The interest in gut health has gradually been growing over the past year or so. More and more people are self-diagnosing with gut health related problems which seems to automatically qualifiy them as nutritionists or dietitians. Consequently everyone is talking the importance of gut health and raving about the latest probiotic supplements and foods.
Now please don't misunderstand me here. I am all for people taking care and responsibility for their health. However, I feel very strongly about individuals passing off 'nutrition advice and information' based on their own experiences. This is where science becomes misconstrued or even lost completely.
In this article I am going to explain the importance of gut health and some of the issues associated with poor gut microbiota.
Many of us are familiar with the idea that poor gut health can cause bloating, diarrhoea, gas and constipation (you know, all that attractive stuff). However, research has suggested that gut health plays a key role in more issues than just digestion. Issues have included: skin disorders, autism, type 2 diabetes and obesity.
Researchers have identified links between poor gut microbiota and skin disorders. Furthermore, acne has been linked to leaky gut disorder (or intestinal permeability). This often occurs as a result of inflammation which is caused from intestinal permeability.
It might be surprising to hear that the gut and the brain are heavily linked. One study found a significant relationship between those on the autistic spectrum and intestinal permeability. However, the study suggested autistic individuals who followed a gluten-free and casein-free diet reported less symptoms of gastrointestinal distress.
Type 2 diabetes
Research has suggested that there is a relationship between gut microbiota and type 2 diabetes. Individuals with type 2 diabetes showed a significant reduction in healthy gut bacteria when compared to the healthy group. Although there has been a suggested relationship between gut microbiota and glucose tolerance however, further research is required to fully understand the relationship between gut health and type 2 diabetes.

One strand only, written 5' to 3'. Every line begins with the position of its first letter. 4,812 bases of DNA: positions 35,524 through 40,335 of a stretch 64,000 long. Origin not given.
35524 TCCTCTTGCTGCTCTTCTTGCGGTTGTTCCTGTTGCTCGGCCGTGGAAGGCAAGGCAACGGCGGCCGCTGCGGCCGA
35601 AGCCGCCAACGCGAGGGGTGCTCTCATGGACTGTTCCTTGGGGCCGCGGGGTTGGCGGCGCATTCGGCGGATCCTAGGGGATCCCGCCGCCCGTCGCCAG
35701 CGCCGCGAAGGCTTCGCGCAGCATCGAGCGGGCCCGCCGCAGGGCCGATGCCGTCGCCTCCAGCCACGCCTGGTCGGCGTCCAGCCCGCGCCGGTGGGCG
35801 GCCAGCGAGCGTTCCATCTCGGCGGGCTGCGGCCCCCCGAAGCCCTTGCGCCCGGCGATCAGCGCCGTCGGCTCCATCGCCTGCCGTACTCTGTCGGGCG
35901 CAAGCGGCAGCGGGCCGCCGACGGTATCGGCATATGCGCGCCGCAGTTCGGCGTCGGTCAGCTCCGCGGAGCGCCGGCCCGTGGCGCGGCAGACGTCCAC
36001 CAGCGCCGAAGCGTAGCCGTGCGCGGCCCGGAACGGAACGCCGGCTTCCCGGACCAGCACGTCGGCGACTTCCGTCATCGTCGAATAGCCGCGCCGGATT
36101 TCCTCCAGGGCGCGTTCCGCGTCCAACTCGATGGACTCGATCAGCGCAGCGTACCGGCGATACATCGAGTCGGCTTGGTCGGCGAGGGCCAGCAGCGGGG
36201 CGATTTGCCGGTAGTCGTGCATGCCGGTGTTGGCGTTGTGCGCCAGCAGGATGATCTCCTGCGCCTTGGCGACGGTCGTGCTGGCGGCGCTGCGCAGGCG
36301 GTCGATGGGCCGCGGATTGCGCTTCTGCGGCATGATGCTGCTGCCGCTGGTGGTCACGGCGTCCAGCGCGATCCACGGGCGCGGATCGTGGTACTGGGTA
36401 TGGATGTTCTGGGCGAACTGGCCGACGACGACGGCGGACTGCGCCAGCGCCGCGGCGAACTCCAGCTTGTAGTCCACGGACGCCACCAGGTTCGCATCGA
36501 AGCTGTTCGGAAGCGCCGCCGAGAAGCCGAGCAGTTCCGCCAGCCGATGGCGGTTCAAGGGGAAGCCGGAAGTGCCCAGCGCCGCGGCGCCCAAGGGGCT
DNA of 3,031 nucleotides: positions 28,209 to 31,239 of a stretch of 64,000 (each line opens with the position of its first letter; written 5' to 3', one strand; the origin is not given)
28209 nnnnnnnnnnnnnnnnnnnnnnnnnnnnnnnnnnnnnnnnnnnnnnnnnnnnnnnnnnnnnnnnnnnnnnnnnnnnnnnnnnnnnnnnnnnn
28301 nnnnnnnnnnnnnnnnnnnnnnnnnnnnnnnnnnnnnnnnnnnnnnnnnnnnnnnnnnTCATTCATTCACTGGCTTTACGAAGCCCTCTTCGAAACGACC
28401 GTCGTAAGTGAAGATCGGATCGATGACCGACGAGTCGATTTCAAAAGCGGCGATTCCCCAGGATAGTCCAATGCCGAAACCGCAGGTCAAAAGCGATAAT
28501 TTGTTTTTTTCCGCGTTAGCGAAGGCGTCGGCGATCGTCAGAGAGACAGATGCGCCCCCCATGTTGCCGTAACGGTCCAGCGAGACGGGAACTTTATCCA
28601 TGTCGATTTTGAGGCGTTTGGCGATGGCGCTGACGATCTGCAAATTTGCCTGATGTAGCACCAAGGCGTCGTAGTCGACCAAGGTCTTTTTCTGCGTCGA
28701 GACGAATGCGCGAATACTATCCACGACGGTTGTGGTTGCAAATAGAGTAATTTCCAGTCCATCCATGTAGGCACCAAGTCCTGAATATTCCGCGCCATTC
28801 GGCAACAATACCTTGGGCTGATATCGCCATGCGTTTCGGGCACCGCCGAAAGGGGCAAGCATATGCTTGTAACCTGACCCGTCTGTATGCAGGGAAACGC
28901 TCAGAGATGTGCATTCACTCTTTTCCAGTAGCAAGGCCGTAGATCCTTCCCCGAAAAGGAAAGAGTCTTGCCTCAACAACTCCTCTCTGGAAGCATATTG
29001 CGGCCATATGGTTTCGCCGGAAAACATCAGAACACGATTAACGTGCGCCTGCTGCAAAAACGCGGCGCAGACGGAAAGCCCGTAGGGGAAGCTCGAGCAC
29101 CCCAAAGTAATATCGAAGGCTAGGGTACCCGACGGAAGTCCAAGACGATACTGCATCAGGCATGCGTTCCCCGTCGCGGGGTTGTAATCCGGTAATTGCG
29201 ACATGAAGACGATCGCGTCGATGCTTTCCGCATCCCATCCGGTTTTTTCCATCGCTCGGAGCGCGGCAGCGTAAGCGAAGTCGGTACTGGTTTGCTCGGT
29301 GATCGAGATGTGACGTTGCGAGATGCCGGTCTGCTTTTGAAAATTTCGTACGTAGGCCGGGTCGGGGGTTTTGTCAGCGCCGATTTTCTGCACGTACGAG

Data has shown that high intake of specific food components such as fatty acids and sugars may influence gut microbiota and alter gene expression which in turn may influence fat storage within specific tissues, around the liver and in adipose tissue. Furthermore these disturbances may also give rise to metabolic issues and further alter gut bacteria.
Evidently gut health is not merely associated with metabolism and gut disorders. Whilst common symptoms may include gas, diarrhoea, constipation and bloating gut health is not confined to these issues. Be aware of what's going on in your body and ensure you visit a nutritionist or dietitian if you are worried about any aspect of your health or in particular your gut health.
De Magistris, L., Familiari, V., Pascotto, A., Sapone, A., Frolli, A., Iardino, P., ... & Militerni, R. (2010). Alterations of the intestinal barrier in patients with autism spectrum disorders and in their first-degree relatives. Journal of pediatric gastroenterology and nutrition, 51(4), 418-424. Chicago.
Clemente, J. C., Ursell, L. K., Parfrey, L. W., & Knight, R. (2012). The impact of the gut microbiota on human health: an integrative view. Cell, 148(6), 1258-1270.
Rosenthal, M., Goldberg, D., Aiello, A., Larson, E., & Foxman, B. (2011). Skin microbiota: microbial community structure and its potential association with health and disease. Infection, Genetics and Evolution, 11(5), 839-848.